Commentary: That Trade Deficit Is No Debacle
The latest report on the U.S. trade deficit was a headline event. In November, imports exceeded exports by a record $60 billion -- more than a million bucks for each minute of the month. The gap was up 32% from January, surprising analysts who had expected the falling dollar to help shrink the gap. The trade deficit now stands at around 6% of gross domestic product, the highest level ever.
How worried should we be? To many businesspeople and politicians, the trade deficit shows the U.S. is living beyond its means and stealing from the living standards of future generations. They worry that foreign creditors, by propping up the dollar and allowing Americans to overconsume, are giving the U.S. the rope to hang itself. They fear an abrupt plunge of the dollar could boost inflation, devastate the stock market, and force the Federal Reserve to jack up interest rates to defend the currency. Says Morgan Stanley (MWD ) Chief Economist Stephen S. Roach: "We're guilty of taking excess consumption to an entirely different plateau than any leading modern economy has ever seen."
But there's a different way to look at the trade deficit that's much less frightening. In this view, U.S. policymakers have properly stayed focused on what really matters: fostering strong economic growth to increase prosperity. At the moment, the U.S. is growing faster than many of its trading partners in Europe and Japan, so imports are rising faster than exports, and the trade gap is growing. But fighting that trend -- say, by slowing domestic growth -- would be pure folly. Robert Z. Lawrence, a trade economist at Harvard University's John F. Kennedy School of Government, is among those who warn against focusing on the trade deficit as a problem unto itself. Says Lawrence: "I'm more into getting our fundamental fiscal and monetary policies right."
Sure, the November trade deficit was a shocker: It set a record when it seemed the gap should be shrinking. But Lawrence says that's no surprise. His research shows that it takes up to three years for a cheaper dollar to curb the deficit. The dollar peaked against other currencies in February, 2002, and only began dropping in earnest a year later. As the effects of this plunge filter through the economy, Lawrence expects an increase in exports in the months ahead, restraining the overall trade deficit.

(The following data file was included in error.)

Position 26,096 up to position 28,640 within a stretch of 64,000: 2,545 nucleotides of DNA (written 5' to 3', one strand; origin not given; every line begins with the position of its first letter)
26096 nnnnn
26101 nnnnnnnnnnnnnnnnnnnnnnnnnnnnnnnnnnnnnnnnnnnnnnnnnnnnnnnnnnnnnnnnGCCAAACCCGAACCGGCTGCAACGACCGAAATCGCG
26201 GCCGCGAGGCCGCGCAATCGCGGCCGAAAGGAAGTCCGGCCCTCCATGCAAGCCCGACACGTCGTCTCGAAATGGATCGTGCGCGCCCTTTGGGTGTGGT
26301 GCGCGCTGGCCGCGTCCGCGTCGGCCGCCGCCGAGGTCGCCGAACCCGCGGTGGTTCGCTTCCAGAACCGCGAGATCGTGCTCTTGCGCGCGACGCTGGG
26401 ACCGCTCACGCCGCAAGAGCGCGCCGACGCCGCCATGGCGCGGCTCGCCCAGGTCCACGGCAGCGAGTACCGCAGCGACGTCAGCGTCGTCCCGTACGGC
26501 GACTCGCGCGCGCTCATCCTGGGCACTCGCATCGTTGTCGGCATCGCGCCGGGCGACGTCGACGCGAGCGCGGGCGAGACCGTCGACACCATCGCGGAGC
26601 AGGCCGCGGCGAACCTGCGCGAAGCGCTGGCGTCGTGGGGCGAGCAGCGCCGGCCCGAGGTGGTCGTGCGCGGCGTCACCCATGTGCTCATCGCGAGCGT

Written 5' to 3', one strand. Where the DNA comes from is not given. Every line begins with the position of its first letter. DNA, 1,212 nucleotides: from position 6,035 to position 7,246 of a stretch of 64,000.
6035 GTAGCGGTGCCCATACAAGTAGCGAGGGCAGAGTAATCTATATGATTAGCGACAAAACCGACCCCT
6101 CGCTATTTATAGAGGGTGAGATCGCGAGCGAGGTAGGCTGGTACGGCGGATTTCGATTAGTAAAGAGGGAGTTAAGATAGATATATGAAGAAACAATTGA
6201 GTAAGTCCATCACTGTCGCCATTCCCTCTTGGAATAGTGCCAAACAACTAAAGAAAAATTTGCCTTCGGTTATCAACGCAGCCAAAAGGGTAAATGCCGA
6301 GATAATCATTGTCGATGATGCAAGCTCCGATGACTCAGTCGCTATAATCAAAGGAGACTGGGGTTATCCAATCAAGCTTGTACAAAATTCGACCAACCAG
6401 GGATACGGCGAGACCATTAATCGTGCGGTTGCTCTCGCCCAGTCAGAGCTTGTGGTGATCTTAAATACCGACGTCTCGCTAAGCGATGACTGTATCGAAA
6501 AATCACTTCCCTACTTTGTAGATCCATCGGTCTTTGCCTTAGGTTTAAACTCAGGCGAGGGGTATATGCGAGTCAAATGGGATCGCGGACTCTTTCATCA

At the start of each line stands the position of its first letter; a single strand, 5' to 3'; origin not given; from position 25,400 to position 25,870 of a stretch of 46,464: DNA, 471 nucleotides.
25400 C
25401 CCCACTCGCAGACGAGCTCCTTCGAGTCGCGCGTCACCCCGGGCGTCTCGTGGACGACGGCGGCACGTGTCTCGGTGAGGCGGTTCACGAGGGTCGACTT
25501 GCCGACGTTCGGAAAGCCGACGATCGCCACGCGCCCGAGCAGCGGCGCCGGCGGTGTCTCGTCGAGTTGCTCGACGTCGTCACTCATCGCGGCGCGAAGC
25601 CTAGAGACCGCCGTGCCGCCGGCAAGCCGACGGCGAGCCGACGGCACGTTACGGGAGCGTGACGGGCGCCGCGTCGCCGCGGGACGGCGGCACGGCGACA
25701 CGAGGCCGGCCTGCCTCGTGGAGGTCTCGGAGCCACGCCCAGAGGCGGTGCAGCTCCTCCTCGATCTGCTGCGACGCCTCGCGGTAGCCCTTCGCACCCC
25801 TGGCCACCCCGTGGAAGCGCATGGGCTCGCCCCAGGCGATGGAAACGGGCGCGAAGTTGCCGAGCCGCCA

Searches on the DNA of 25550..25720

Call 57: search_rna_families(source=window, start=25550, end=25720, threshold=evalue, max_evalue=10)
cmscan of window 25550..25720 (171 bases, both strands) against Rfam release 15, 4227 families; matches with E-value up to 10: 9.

Promoting prosperity at home makes the U.S. a magnet for the world's capital. Given its strong growth prospects, investors from other nations want to own American stocks, factories, real estate, and the like. This inflow of foreign money, in turn, enables Americans to purchase foreign goods. Over the years the U.S. has shifted toward the production of knowledge-oriented goods and services, from biotech to movies, while relying on other countries to supply manufactured products. Yes, the U.S. buys a lot from overseas, but it can afford to -- as long as the rate of return on investments in the U.S. remains high enough to continue attracting foreign capital.
Certainly, there are good reasons for the world's investors to put money in America. The U.S. has an unmatched record of innovation. Meanwhile, Western Europe and Japan are stuck with perennially slow growth and aging populations. Chinese and Indians can hedge their bets by putting some of their money into the U.S., which is safe and stable. And while it may appear from the official savings statistics that the U.S. is living beyond its means, the U.S. is actually investing heavily in the future in the form of education and research and development (BW -- Jan. 17). If Americans were selling off their inheritance to pay for a spending spree, you would expect it to show up in the statistics. Far from it: The net worth of Americans has continued to rise in spite of the transfer of some assets abroad.